We saw several MacDonalds and Burger Kings. There are Starbucks everywhere, too, even Costa, but these are often in beautiful buildings, as if the Japanese authorities squeeze the US corporations to succumb to a Japanese aesthetic.

There is no obvious sense of any concern about climate change. Even if meat consumption is everywhere – I was surprised to see cheese – and this is a country obsessed with plastic, everything is in plastic.

I am aware of a charge of hypocrisy here – after all a 14 hour return flight from the UK to Japan emits a huge amount of carbon. I am vegetarian, almost a vegan, I try to live ethically. I’ve been aware of climate change for a least 30 years – it’s one of the reasons I gave up meat. I have taken very few flights in that time. On the few occasions I took my children abroad, we flew once, then travelled by ferry and train. I realise this is expensive, and yes, I am fortunate. Heathrow to Tokyo was non-stop, and as such is more fuel efficient than covering the same distance in short haul flights.

I am aware of the dangers of criticising others, especially another cultures, for their huge consumption, for their apparent disregard for the climate crisis, when I have just taken a long, carbon emitting flight.

But I’m going to make a few observations anyway – at many temples we had to put on a mask, take off our shoes and put them in to a plastic carrier bag taken from a dispenser in the temple wall. And in front of every department store is a machine for wrapping wet umbrellas in a plastic sheath. But is there somewhere to deposit these plastic bags? No, you take them home.

Food in stores is wrapped in layers and layers of plastic, capsule toys come in spheres of blue plastic, books, magazines, sheathed so that when you open them they feel untouched by human hands. One of the most bizarre things I saw: a single, large strawberry in a plastic dome: 4,000 yen, about £25.

Plastics, masks, subways, shopping malls, road tunnels, they keep things partitioned, hidden, silent, quiet. And consider the traditional Japanese house, the paper walls, these serve no purpose other than to separate, divide, hide.

Japan is an island with a language no one else in the world speaks and uses a written script that is an amalgamation of at least three systems. It is a country and a culture which is proud, independent and isolated. And yet there is little overt patriotism. We saw very few Japanese flags. I recall seeing only one.

The Japanese writing system uses logographic and syllabic systems. The logograms are single characters that represent a word. Japanese children have to learn somewhere in the region of two thousand logograms. And then there’s the syllabic system. And yet the Japanese seem to be in awe of America, and of the English language. Many shops have English signs over the door, many without any Japanese. A man from Osaka, one of the very few we met who spoke English, told us that the Japanese think the English language is cool, even if most don’t understand it. So you get shop names like ‘Snobbish Babies’, ‘Springy Clothes’ and ‘Fashion Leg Shop’.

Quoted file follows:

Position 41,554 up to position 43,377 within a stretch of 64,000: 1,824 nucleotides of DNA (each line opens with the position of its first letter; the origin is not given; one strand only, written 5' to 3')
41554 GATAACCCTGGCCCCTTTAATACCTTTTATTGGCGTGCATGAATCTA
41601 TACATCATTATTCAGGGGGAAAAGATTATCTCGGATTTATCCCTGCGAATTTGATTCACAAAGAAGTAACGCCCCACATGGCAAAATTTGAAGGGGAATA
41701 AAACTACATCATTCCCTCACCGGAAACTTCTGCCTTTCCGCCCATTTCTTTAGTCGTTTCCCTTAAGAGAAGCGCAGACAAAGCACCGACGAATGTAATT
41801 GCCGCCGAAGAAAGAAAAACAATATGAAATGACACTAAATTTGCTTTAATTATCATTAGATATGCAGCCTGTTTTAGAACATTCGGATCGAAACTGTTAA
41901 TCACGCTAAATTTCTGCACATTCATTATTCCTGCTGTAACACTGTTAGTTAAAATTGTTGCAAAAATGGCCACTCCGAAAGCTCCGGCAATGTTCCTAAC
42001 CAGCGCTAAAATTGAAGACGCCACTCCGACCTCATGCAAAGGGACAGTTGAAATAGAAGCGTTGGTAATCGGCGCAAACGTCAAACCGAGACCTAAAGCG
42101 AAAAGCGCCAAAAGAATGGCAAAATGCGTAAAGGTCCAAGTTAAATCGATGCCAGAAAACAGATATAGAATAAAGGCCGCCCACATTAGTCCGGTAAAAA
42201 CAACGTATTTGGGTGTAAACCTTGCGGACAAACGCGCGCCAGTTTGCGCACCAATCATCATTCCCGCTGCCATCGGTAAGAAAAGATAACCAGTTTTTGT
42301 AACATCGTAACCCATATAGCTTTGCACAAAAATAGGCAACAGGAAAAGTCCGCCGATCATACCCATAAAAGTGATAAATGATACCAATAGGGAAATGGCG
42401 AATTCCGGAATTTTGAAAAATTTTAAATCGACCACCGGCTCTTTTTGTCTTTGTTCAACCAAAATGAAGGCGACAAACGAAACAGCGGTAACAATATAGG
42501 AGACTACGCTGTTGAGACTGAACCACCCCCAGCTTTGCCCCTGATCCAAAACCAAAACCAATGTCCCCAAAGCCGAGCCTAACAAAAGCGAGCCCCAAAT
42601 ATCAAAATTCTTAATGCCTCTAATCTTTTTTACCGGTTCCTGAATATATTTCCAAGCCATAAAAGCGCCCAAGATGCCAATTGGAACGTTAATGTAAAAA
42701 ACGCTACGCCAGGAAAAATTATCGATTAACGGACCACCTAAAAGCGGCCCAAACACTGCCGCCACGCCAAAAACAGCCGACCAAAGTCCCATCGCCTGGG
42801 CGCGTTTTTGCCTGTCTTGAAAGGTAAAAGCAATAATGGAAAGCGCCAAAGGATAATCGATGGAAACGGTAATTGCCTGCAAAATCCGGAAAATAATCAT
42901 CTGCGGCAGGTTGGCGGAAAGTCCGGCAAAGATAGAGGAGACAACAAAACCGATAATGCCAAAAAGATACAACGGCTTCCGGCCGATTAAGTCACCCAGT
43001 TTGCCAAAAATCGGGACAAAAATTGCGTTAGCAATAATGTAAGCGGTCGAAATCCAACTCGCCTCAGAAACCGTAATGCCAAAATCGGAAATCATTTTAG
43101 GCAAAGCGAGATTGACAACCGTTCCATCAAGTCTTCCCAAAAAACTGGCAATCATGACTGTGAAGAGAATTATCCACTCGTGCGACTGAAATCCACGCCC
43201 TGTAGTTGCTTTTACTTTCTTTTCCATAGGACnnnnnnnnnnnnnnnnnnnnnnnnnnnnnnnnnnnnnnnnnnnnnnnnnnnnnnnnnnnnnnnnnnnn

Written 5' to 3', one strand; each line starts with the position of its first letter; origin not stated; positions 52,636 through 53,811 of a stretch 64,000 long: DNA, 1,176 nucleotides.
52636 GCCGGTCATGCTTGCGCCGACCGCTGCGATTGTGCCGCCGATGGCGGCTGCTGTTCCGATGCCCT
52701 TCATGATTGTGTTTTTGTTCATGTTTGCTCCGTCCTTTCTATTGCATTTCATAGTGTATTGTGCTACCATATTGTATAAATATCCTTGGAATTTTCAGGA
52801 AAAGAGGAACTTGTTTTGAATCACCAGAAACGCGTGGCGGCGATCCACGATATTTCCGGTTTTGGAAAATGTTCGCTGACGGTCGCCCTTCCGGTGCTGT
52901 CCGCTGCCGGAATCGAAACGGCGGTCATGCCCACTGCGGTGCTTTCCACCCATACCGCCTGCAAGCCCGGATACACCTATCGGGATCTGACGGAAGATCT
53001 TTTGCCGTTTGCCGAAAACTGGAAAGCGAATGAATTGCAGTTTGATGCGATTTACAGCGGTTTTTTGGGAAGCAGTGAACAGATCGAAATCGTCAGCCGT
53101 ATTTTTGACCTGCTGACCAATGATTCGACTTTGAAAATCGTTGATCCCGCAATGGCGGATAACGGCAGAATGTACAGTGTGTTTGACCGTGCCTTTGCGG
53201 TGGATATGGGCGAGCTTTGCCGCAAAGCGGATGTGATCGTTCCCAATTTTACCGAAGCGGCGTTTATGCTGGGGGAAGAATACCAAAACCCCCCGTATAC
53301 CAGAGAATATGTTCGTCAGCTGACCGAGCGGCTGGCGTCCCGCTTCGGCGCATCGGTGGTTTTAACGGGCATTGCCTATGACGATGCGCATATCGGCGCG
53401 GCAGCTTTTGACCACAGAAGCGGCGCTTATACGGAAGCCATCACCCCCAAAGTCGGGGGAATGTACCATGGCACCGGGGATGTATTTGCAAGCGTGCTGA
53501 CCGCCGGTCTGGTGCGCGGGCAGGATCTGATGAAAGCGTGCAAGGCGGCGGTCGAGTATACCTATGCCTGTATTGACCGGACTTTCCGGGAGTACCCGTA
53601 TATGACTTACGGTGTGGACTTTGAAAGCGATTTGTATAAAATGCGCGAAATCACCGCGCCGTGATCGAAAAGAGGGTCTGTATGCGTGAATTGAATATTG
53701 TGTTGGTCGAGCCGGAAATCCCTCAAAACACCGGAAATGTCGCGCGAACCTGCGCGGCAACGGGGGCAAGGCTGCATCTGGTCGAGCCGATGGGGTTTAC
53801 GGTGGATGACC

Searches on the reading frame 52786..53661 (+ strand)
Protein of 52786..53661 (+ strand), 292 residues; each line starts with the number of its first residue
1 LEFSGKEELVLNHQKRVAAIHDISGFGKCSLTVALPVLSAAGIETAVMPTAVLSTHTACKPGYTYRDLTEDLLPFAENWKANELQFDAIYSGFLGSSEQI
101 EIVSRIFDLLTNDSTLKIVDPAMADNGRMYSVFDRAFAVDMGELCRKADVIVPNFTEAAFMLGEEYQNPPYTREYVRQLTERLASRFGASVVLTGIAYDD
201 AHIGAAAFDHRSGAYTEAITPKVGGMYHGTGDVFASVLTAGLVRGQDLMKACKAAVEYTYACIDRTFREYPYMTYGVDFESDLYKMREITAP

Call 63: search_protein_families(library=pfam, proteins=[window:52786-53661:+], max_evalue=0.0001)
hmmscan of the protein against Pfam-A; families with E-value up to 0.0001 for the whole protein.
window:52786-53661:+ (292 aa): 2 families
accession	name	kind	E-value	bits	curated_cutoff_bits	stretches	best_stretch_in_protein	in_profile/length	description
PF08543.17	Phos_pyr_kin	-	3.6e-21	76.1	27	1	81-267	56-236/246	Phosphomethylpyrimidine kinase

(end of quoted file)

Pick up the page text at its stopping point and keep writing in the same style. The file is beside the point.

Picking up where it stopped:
And then there were the road crossings. Yes, Shibuya crossing is the busiest in the world, some estimates suggest up to 3,000 people cross it at any one time. We crossed it, and couldn’t help but feel everyone else there was crossing it because it was such a famous crossing. Cross over, cross back. But Tokyo has a million crossings with a million red and green figures, most of them with hats. I liked their little hats. I don’t think I saw one person wearing that hat. It looked like a straw boater.

But if the red hatted figure is illuminated, you do not cross. You do not cross even if the road is only the width of a table, you do not cross if there is no traffic as far as the eye can see. You wait. You wait just as you waited at the junction ten metres back, and as you will probably wait at the next one. And as there are many crossings it will take you twenty years to get to the end of the street.

Just obey the rules, regardless of whether they make any sense. I got so frustrated with waiting at a red man when the road was clear that I began documenting the crossings. I have about two hundred photos of these places. Waiting, waiting,waiting.

You do not cross and you do not get cross. We witnessed only one argument, a passenger arguing with a coach driver. And he was screaming and raging. You do not cross and you do not get cross. But when you do, you lose it. You completely lose it. I have a theory about this, I call it all or nothing. The Japanese are all or nothing. I’ll explore this in my next podcast on Kyoto.

We walked an average of eight miles a day. From Shinjuku to Harajuku, then on to Shibuya. From Ginza to Tsukiji fish Market to Shimbashi. We walked and waited at crossings, we walked and marvelled at the cleanliness, this litter free world. We realised even the cars are clean, we saw only one grubby van, and that was just slightly dusty.

We walked and when we were lost someone popped up to show us the way, even if they had no English, they would show kindness and patience and try and point us in the right direction.

These podcasts are about these weird isles, not those weird isles, but after spending time in Japan I have become more aware of some very British idiosyncrasies.